Wednesday, April 15, 2009

In Tomato We Trust

Forgive me my haughty irreverance of last week. Tomatoes, you are the fairest of the fair. Fresh, frozen, canned, or dried, you are patiently tiding me through this culinary lapse, this fussy time of year when it's hard to know what to eat.

Last night, Patrick and I celebrated his spring break from evening classes by whipping up our favorite of the Old Standbys: Pasta Pomodoro. It's the fastest of the fast, and absolutely cannot be beat with a glass of good red. (Last night, it was Sebastiani Cabernet.) A couple cooperative vegetables, pasta, olive oil, and parmesan cheese, and it's dinner, folks. Enjoy.

Pasta Pomodoro
1 medium onion, chopped
4 cloves garlic, minced
1 tbsp olive oil
2 15-oz cans stewed tomatoes OR 6 fresh tomatoes
1 medium red bell pepper, diced (frozen peppers are fine, if that's what you've got)a few sundried tomatoes (optional)
a liberal sprinkling of basil, thyme, and oregano
1/2 tsp cayenne pepper, if you like some kick
salt and black pepper to taste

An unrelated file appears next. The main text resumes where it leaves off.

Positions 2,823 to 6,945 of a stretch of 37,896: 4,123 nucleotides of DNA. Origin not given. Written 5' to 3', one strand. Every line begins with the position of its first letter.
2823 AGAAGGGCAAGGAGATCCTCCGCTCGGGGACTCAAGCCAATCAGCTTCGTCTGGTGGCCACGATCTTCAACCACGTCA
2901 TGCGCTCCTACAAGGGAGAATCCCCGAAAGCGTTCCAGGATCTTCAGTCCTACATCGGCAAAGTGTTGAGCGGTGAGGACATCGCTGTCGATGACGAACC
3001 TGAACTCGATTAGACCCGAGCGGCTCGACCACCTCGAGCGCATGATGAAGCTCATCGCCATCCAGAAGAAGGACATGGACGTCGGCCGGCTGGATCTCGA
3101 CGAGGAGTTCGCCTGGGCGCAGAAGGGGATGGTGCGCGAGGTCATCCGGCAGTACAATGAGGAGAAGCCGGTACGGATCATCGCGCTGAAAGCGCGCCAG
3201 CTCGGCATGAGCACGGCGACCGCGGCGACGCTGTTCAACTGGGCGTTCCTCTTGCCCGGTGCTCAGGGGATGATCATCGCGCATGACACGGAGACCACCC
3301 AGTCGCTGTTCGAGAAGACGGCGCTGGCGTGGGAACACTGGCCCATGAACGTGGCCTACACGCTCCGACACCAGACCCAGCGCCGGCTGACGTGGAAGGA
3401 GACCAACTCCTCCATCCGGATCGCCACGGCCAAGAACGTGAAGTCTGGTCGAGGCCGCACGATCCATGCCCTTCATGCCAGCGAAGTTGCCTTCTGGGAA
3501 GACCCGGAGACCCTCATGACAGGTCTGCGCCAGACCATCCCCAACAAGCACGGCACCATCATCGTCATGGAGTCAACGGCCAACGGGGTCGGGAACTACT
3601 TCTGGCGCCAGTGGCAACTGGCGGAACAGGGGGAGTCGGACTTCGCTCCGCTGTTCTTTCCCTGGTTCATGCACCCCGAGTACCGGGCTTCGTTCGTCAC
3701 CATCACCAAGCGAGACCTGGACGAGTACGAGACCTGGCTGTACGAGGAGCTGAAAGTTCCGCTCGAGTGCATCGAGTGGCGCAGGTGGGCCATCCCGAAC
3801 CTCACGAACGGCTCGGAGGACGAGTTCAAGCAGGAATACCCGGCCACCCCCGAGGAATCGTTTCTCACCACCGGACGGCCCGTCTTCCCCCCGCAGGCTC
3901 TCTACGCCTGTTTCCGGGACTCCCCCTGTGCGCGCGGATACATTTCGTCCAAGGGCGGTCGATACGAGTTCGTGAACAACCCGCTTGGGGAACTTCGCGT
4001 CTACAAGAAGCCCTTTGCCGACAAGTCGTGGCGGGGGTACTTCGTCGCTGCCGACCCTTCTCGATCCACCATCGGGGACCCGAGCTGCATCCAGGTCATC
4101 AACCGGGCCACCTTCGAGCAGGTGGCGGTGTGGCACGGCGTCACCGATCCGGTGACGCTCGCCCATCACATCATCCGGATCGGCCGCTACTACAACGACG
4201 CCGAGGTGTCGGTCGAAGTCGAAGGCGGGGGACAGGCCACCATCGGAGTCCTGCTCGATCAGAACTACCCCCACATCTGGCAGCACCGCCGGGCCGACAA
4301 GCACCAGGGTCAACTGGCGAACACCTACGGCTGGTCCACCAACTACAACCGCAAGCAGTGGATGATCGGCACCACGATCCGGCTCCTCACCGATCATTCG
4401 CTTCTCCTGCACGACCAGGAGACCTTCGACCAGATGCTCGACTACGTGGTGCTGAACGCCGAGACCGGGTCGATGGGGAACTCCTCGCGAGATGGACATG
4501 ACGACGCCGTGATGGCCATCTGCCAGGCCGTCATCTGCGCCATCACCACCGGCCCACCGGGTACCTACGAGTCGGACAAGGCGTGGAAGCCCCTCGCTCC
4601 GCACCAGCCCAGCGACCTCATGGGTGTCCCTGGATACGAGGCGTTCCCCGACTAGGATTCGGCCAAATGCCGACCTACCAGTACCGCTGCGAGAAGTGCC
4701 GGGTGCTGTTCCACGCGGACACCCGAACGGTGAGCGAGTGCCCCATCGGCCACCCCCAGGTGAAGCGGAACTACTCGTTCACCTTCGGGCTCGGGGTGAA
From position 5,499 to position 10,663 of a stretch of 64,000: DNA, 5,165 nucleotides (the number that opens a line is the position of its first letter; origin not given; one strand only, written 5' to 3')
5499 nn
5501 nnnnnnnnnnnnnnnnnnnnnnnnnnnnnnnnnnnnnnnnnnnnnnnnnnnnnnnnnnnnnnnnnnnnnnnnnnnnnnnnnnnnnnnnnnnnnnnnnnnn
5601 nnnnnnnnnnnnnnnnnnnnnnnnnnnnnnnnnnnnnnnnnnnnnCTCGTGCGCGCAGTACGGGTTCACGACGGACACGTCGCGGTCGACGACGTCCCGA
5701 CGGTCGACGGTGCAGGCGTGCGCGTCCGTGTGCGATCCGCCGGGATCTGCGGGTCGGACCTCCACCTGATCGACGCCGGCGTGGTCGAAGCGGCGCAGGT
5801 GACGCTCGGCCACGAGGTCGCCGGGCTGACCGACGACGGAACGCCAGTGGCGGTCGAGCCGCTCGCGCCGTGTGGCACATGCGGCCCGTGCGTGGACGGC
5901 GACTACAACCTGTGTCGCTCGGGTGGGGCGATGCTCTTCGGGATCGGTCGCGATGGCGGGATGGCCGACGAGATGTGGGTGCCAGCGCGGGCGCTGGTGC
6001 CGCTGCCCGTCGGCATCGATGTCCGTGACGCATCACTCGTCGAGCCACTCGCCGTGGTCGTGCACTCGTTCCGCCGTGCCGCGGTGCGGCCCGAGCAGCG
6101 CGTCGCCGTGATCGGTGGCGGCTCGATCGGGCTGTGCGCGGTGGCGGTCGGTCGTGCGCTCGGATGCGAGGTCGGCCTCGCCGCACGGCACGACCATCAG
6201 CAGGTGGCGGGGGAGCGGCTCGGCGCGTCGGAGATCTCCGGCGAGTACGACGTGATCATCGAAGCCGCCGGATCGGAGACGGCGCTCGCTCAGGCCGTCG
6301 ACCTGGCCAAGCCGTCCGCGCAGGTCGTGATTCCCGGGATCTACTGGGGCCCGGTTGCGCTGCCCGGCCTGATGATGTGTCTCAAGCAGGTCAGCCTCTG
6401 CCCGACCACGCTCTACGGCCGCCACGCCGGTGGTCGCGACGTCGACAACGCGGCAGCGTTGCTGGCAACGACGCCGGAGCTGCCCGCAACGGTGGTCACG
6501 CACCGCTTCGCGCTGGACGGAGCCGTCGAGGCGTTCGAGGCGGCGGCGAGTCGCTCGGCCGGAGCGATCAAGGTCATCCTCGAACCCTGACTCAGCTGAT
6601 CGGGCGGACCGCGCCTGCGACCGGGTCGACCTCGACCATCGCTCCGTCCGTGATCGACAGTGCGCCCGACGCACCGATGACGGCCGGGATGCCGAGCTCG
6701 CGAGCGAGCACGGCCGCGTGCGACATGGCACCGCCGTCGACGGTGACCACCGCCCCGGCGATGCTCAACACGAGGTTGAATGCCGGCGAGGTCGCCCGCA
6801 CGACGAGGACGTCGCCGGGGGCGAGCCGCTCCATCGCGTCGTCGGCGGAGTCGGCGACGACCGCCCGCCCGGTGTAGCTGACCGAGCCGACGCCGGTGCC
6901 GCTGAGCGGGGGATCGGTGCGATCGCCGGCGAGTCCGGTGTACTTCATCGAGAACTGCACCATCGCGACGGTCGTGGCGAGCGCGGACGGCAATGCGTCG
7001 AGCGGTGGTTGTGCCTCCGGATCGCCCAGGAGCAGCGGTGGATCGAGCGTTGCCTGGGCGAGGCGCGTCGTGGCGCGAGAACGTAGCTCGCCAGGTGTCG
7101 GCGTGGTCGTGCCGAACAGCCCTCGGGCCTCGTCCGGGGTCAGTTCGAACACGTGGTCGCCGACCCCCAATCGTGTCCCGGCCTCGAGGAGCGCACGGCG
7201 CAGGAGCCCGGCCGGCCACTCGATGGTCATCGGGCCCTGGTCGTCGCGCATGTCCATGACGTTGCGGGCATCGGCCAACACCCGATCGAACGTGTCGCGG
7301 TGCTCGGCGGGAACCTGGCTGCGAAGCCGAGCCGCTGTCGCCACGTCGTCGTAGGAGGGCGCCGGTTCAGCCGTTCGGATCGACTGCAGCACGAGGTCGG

1/2 lb pasta, cooked (we like rotini, gemelli, bow-ties, or good old-fashioned spaghetti)
ample freshly grated parmesan cheese

Warm the oil in a big frying pan over medium heat. Add the garlic and onions, and saute until translucent. Add the tomatoes and peppers, herbs and spices. Simmer, stirring occasionally, until the sauce has thickened suitably. Meanwhile, your house will smell better and better. Strangers passing by on the street may knock at your door and propose marriage. Once it's satisfactorily saucy looking, serve it over the hot pasta, topped with cheese.

Note: For more lavish occasions, we have been known to add eggplant, green beans, broccoli, or spinach to the saute. Also, when we have them, Tofurky Italian Sausage almost always makes its way into the pan.


Stephanie said...

Looks delicious!

Melissa said...

We make something similar that I found in a Marcella Hazan book-- it's wonderful!

ChristyACB said...

Great recipe! I never thought of the cayenne! We make something similar using dried hot peppers and only slightly warm dried peppers but when those are gone, this doesn't get made until the next harvest.

Can I! You plate far more elegantly than I ever do. I'd be pink in the face for you to see mine!

Kristina said...

Christy-- I have to say, this tastes best when made with fresh tomatoes and peppers. But when you're jonesing for summer and it's only April, you make do with your dried and canned stuff.

I'm only able to plate the way I do by virtue of my ever-patient husband, who's always hovering over his dinner (getting cold) waiting while I try approximately 16 different shots in five different camera modes. :)

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